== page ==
A neuroimplant allows a paralyzed person to type on a PC while imagining writing letters on paper

Elon Musk’s Neuralink has made very noticeable advances in the development of implants and their implementation in the brain over the past couple of years. But, as they say, not by the Mask alone. Now it has become known about a neuroimplant developed by a group of scientists, and the capabilities of this system are impressive.

This week, a group of scientists published an article about a new development that allows a paralyzed person to type text on a PC at a speed of about 90 characters per minute. To do this, the volunteer just needs to imagine writing a similar text with a pen on paper.

Imagination can do anything

Previous attempts to “teach” a paralyzed person to type on a PC using a neuroimplant have been relatively successful. But almost all such projects were a virtual keyboard on the screen, at the buttons of which the patient had to look, or individual symbols highlighted on the same screen, which also had to be selected using a thought-controlled cursor. It all really worked and works, but the typing process is extremely slow. It is simply impossible to compare it with the speed of typing on a keyboard by an ordinary person – the difference is huge. In addition, in order to learn how to work with such a system, the patient has to spend a lot of time.

As it turns out, there is a more efficient alternative. When we write text on paper, we write down every letter we think about, at least for a fraction of a second. This short thought provides an electrical signal that can be identified. True, only a signal can be identified, which is transmitted to the region of the brain responsible for controlling the body – in particular, with the hand and fingers, with which we hold the pen and write.

The area of ​​the brain mentioned above is called the motor or motor cortex. It is believed to be involved in the control of body movements. After installing implants in this area, the scientists asked a volunteer to imagine how he writes letters on a page. They then analyzed the brain activity during the thought process.

A little more details

In total, about 200 electrodes were introduced into the motor cortex. Not all of them turned out to be useful or hit right on target. But there were enough of those who were in the right place, which allowed scientists to record the electrical activity of the desired area of ​​the brain. The signals were converted into a regular chart, dividing it into patterns for each specific letter. As it turned out, letters similar to each other stimulate the generation of signals with similar configurations. These are, for example, the letters p and b or h, n and r.

The researchers asked the volunteers to imagine and add punctuation marks as they “write” the text. The “>” sign was asked to be used in those places where there should be spaces between words and symbols.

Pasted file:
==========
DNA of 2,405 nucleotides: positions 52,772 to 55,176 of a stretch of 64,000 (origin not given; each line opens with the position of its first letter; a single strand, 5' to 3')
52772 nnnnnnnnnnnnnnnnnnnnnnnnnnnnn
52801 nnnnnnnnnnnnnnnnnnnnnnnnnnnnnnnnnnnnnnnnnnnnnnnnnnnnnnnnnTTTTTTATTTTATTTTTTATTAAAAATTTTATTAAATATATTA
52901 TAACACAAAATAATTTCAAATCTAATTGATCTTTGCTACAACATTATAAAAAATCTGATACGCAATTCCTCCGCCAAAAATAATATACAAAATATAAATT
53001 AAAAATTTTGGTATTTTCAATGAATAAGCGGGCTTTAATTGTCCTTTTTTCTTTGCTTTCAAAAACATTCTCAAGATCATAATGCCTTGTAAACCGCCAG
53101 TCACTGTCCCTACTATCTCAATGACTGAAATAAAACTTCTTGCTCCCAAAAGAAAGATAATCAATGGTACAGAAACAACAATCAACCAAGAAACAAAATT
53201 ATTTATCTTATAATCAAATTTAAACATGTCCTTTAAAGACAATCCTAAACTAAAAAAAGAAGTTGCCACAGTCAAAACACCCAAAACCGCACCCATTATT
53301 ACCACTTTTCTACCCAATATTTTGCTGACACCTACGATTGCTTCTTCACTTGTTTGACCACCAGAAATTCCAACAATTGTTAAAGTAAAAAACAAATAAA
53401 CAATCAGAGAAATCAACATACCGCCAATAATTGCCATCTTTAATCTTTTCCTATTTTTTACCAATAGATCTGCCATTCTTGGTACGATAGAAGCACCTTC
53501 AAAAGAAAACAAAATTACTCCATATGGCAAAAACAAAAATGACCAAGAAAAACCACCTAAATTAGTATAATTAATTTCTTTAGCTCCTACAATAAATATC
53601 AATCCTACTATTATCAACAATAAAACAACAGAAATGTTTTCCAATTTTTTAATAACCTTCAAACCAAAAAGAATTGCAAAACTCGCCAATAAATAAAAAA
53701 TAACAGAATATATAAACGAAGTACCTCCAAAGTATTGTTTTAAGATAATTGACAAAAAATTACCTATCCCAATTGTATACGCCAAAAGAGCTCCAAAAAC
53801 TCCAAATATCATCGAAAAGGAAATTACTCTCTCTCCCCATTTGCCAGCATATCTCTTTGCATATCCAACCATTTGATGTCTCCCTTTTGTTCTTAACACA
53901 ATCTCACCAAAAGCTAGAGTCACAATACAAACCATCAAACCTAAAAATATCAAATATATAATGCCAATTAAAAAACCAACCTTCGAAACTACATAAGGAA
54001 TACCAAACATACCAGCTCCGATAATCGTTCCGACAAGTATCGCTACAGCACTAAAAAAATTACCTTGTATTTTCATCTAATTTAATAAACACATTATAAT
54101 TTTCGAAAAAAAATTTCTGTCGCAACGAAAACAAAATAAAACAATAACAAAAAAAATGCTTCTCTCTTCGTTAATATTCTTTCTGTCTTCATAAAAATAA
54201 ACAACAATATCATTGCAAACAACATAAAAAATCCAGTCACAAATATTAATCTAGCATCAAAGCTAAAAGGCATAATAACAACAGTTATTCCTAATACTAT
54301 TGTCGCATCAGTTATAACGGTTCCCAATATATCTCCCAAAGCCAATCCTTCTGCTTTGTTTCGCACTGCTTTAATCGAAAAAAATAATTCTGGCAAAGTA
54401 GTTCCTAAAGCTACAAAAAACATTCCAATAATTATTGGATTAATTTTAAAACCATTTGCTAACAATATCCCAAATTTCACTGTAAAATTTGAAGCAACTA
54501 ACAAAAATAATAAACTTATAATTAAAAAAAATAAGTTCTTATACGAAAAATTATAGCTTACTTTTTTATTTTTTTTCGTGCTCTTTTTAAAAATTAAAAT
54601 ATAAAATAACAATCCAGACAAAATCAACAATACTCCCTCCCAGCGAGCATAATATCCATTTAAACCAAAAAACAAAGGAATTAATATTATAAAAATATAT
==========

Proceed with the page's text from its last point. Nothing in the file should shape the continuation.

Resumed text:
As a result, the electrical signals received from the participants in the experiment were deciphered with an accuracy of 94%. The system could already be used for work, but it was not particularly fast. Therefore, scientists have trained a recurrent neural network to assess the likelihood of a signal corresponding to a certain letter.

Despite the fact that the training base was small (only about 242 sentences imagined by the participants), the system worked very well. It took only 0.5 seconds to play the symbol after the participant thought about it. Of course, this is a significant delay, but still, this method is much faster than conventional methods. As a result, as mentioned above, the participants were able to type at a speed of 90 characters per minute. The best result of other similar research is 25 characters per minute. Errors are only 5%, which is not much more than people who type with their fingers. After the introduction of the auto-correction system, the error rate dropped to 1%.

True, this result was shown for a previously prepared text. When test participants were asked to write something in free form, the speed dropped to 75 characters per minute, and the accuracy, with the automatic correction system turned on, to 2%. But this is also an excellent result.

It’s not even an alpha version

Yes, we are talking about a system that is clearly not even an alpha version, although the results are excellent. However, the texts that the volunteers recruited did not contain numbers, capital letters, and most punctuation marks, except for the main ones. Also, the system had to be calibrated at least once a week. The settings were regularly lost – perhaps due to the accumulation of scar tissue or the movement of the electrodes, albeit minimal.

Be that as it may, as a prototype, the system showed just excellent results – both in terms of typing speed and in terms of accuracy.

Hopefully, such systems will eventually be refined and made available to patients with motor problems.

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